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The Ragged Trousered Philanthropists - Manuscript, Appendix
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Title The Ragged Trousered Philanthropists
Page 1702
Chapter --
Text Mugsborough was a town of about eighty thousand inhabitants, about two hundred miles from London. It was built in a verdant valley. Looking
west, north or east from the vicinity of the fountain on the Grand Parade in the centre of the town, one saw a succession of pine-clad hills. To the south, as far as the eye could see, stretched a vast, cultivated plain that extended to the south coast, one hundred miles away. The climate was supposed to be cool in summer and mild in winter.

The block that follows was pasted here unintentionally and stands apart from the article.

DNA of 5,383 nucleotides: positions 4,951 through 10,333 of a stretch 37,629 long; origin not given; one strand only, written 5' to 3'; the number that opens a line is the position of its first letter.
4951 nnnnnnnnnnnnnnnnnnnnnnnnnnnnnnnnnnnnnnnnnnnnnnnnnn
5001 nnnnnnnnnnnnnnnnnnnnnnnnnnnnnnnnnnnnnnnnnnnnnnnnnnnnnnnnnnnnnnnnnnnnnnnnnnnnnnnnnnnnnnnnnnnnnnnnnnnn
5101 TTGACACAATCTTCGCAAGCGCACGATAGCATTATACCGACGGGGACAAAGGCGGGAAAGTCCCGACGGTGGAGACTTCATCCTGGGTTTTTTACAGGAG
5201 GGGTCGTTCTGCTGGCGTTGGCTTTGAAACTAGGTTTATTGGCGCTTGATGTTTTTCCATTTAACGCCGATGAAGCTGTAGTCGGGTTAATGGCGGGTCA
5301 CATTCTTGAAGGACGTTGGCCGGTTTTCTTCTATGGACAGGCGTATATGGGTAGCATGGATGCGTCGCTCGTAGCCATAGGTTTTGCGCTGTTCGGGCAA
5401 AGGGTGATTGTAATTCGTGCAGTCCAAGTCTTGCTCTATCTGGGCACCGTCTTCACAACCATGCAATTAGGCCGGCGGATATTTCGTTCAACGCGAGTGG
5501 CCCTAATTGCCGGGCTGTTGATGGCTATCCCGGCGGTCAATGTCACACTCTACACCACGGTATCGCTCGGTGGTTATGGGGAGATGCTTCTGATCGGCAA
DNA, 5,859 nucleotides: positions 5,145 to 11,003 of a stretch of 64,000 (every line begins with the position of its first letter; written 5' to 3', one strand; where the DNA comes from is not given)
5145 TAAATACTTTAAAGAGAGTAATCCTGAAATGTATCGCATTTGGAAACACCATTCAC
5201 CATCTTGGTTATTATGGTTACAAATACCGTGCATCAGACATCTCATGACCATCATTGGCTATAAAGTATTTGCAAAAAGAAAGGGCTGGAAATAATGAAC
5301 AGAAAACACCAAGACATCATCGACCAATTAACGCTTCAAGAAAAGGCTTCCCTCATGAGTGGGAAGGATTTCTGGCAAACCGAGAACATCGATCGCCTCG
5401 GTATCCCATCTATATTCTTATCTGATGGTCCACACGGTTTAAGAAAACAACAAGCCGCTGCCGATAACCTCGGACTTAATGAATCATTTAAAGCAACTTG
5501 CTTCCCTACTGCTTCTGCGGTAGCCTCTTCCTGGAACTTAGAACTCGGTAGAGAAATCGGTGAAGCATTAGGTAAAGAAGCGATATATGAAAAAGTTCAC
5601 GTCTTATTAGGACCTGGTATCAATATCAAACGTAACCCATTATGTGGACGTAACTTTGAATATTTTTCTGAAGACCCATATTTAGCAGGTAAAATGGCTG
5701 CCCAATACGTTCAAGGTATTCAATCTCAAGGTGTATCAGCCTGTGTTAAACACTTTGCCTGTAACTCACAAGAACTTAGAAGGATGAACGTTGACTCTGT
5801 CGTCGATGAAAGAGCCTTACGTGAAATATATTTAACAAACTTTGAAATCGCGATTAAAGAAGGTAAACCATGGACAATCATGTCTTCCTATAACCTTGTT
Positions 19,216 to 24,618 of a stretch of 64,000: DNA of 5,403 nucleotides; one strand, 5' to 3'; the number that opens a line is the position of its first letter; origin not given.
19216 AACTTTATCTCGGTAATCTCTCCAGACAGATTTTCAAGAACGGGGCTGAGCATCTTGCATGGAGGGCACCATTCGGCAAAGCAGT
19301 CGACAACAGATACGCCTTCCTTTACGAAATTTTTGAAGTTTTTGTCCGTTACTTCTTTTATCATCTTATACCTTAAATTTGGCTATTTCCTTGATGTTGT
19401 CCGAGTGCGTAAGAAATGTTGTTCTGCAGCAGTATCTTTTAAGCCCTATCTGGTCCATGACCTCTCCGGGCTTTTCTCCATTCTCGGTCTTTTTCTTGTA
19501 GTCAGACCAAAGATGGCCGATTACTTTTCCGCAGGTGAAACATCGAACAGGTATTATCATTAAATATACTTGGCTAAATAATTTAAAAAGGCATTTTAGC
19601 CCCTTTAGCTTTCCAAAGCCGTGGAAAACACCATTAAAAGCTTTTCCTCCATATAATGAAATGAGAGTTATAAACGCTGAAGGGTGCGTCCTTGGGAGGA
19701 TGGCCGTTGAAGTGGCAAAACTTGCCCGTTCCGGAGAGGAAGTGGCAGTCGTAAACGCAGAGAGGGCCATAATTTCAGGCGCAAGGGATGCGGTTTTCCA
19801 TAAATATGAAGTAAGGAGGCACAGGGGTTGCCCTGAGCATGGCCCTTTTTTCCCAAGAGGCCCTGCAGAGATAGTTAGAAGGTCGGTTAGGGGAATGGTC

The town proper nestled in the valley: to the west, the most beautiful and sheltered part was the suburb of Irene: here were the homes of the wealthy residents and prosperous tradespeople, and numerous boarding-houses for the accommodation of well-to-do visitors. East, the town extended up the slope to the top of the hill and down the other side to the suburb of Windley, where the majority of the working classes lived.

Years ago, when the facilities for foreign travel were fewer and more costly, Mugsborough was a favourite resort
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